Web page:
The English-language daily Tehran Times, quoting political scientist Hassan Nurani, said the influence of the late Imam Khomeini and the Islamic Revolution on the Palestinian cause is very obvious.
The ideas of Imam Khomeini reinforced the Palestinians’ determination to liberate their homeland and led to the formation of the Islamic Jihad movement of Palestine, he underlined. — from this Islamic Republic News Agency story
The wrong lesson to draw from this is that there is nothing important dividing Sunni and Shi’a. There is, and there has been for 1350 years, and because of Sunni persecution and murder of Shi’a, Shi’a resentment has grown. Through assorted accidents, the Shi’a in Iran and Iraq, while hardly sharing the same views on everything, do share an interest on protecting themselves from being attacked by or subjugated within Sunni Arab states.
What the story above illustrates is what we already knew: that the Shi’a of Iran are not, pace Gerecht and other admirers of Sistani and “the Shi’a” at My Weekly Standard, less fervent than Sunnis in their opposition to the sliver of a state controlled by Infidels — Israel. And anti-Infidel fervor, the Islamic Republic of Iran feels, can be used to win the allegiance not of the Sunni Arab rulers, who are suspicious of their attentions, but of the Sunni Arab ruled.
And not only that. Like Muslims generally among non-Muslims in Europe, the Shi’a have been outbreeding the Sunni Arabs in both Iraq (where they were a few decades ago less than half the population, but now constitute 60-65%) and in Lebanon (where the Shi’a now constitute the largest of Lebanon’s many groups, with 40% of the population). It is hardly unknown for Sunnis to convert to Shi’a Islam. And recently, apparently out of admiration for the determination and seeming effectiveness of the Islamic Republic of Iran both in its nuclear project and in its championing of the “Palestinian” cause (the Lesser Jihad against Israel), there have been cases of such conversion. This must worry the Ruler of Bahrain; it must worry the Sunnis in Lebanon; it must worry the Saudi government and especially those in charge of the Province of Al-Hasa.
But of course even if the Shi’a of Iran are supporting the largely Sunni “Palestinians,” that does not mean that they have made up with the Sunnis, or ever could. Sunni theology is different, and Sunni history is full of anti-Shi’a wars and persecutions.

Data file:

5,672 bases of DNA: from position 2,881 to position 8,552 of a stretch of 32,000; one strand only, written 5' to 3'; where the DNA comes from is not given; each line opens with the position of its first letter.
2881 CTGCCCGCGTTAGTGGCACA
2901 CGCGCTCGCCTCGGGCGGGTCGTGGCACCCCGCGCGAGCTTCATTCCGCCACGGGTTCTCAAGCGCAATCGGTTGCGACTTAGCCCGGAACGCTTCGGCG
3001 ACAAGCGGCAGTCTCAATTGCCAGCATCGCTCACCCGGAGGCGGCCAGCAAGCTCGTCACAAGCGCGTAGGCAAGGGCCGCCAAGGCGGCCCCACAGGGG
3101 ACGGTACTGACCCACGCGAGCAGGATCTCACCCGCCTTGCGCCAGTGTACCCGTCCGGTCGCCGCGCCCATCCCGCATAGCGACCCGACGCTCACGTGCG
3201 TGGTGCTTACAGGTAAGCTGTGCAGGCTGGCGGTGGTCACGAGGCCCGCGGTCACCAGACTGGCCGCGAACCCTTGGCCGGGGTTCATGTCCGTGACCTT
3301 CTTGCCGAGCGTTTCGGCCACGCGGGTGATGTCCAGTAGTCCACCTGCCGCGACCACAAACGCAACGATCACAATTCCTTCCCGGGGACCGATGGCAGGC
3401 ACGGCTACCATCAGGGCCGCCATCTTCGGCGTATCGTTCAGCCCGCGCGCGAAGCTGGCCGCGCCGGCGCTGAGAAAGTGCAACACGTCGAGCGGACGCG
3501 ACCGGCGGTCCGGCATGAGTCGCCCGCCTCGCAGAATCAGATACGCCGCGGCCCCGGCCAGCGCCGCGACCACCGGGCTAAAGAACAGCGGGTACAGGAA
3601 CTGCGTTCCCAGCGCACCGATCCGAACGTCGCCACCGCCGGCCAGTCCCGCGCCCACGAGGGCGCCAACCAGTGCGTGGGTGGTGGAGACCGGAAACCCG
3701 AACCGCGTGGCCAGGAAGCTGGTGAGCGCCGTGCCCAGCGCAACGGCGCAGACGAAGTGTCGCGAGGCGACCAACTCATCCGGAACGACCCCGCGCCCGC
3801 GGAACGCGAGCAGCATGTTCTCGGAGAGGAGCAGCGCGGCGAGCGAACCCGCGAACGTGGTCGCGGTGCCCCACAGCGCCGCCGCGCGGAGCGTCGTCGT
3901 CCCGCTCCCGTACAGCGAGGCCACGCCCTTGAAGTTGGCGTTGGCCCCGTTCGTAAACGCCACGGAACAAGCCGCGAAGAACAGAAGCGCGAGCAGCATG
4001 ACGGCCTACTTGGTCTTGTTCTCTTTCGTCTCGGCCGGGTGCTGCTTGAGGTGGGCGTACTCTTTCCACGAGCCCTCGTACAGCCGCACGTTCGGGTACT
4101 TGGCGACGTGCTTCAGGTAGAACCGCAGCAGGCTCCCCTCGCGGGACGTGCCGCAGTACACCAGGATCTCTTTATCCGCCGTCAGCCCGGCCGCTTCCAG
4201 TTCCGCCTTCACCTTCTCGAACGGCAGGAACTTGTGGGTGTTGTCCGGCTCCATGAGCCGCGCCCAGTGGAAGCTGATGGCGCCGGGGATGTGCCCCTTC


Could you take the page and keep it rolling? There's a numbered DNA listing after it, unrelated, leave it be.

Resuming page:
When it is a matter directly involving Infidels, then Sunni-Shi’a differences do not matter. But when the Infidels can choose to remove themselves, as they could in Iraq, the split between Sunni and Shi’a could be allowed to flourish. Now Israel cannot “remove” itself and should not be forced to, but rather, supported to the hilt in the moral, intellectual, and civilizational interests of the Western world. This support should be seen by every member of the Western world (and by every Christian in the non-Western world) as arising from the West’s very sense of itself and of its own coherence. But in Iraq those Infidel soldiers can and should remove themselves, not out of any desire to placate or appease, or to “cut and run” as the teasing first-graders like to say, but in order to allow the natural divisions within Islam to become still stronger, and to create a permanent fault line between Shi’a and Sunni that will cause tensions, hostilities, and expenditures of men, money, materiel by both the Islamic Republic of Iran and such malevolent Sunni states as Saudi Arabia. It will also require constant attention from both.
There is at least one event that demonstrates clearly that Muslims, being Muslims, will always assume that in the end it is better to trust fellow Muslims than any kind of Infidel. That event took place during the Gulf War. Saddam Hussein was afraid of the Americans bombing his airforce. What did he do? The leader of a country that had attacked, unprovoked, a neighboring Muslim country, Iran, and who had conducted an eight-year war against that same country, Iran, that had just ended three years before, nonetheless chose to move as many of his planes as he safely could to Iran. He chose, that is, to trust the Iranians, even after that eight-year-war, with 80 or more of his planes. He calculated that the Islamic Republic of Iran, much as it might hate him and Iraq, would see the need to help out fellow Muslims.
It turned out he was wrong to have such faith. The Iranians never returned the planes. In this act of touching and misplaced faith, Saddam Hussein showed how deep, even for someone as suspicious as he was, is pan-Muslim loyalty or the sense that in a pinch, a fellow Muslim state not temporarily co-opted by the Infidels will help out another Muslim state. (Saudi Arabia, with its rented lackeys Egypt, and Jordan all supported the American effort against Iraq in 1990-91 because they feared that if Saddam successfully digested Kuwait, he might then move on Saudi Arabia. This “alliance” was misinterpreted in Washington as one of “staunch Arab allies standing with America in fighting aggression against brave little Kuwait”).
And Saddam Hussein’s trust in fellow-Muslim Iran was akin to the trust shown by his great model, the man he admired most, Joseph Stalin, when Stalin had Molotov sign the pact with Ribbentropp. And though a master of malevolent deceit himself, Stalin was genuinely surprised, genuinely chagrinned, when Hitler, ignoring the Molotov-Ribbentropp Pact, invaded Russia in June 1941. Why, he had counted on a fellow mass-murderer and totalitarian dictator to have some loyalties to at least another mass-murder and totalitarian dictator. Something of the same seemed to have passed through Saddam Hussein’s perfervid and agitated brain before and during the Gulf War.
And in both cases, the dictators in question were wrong.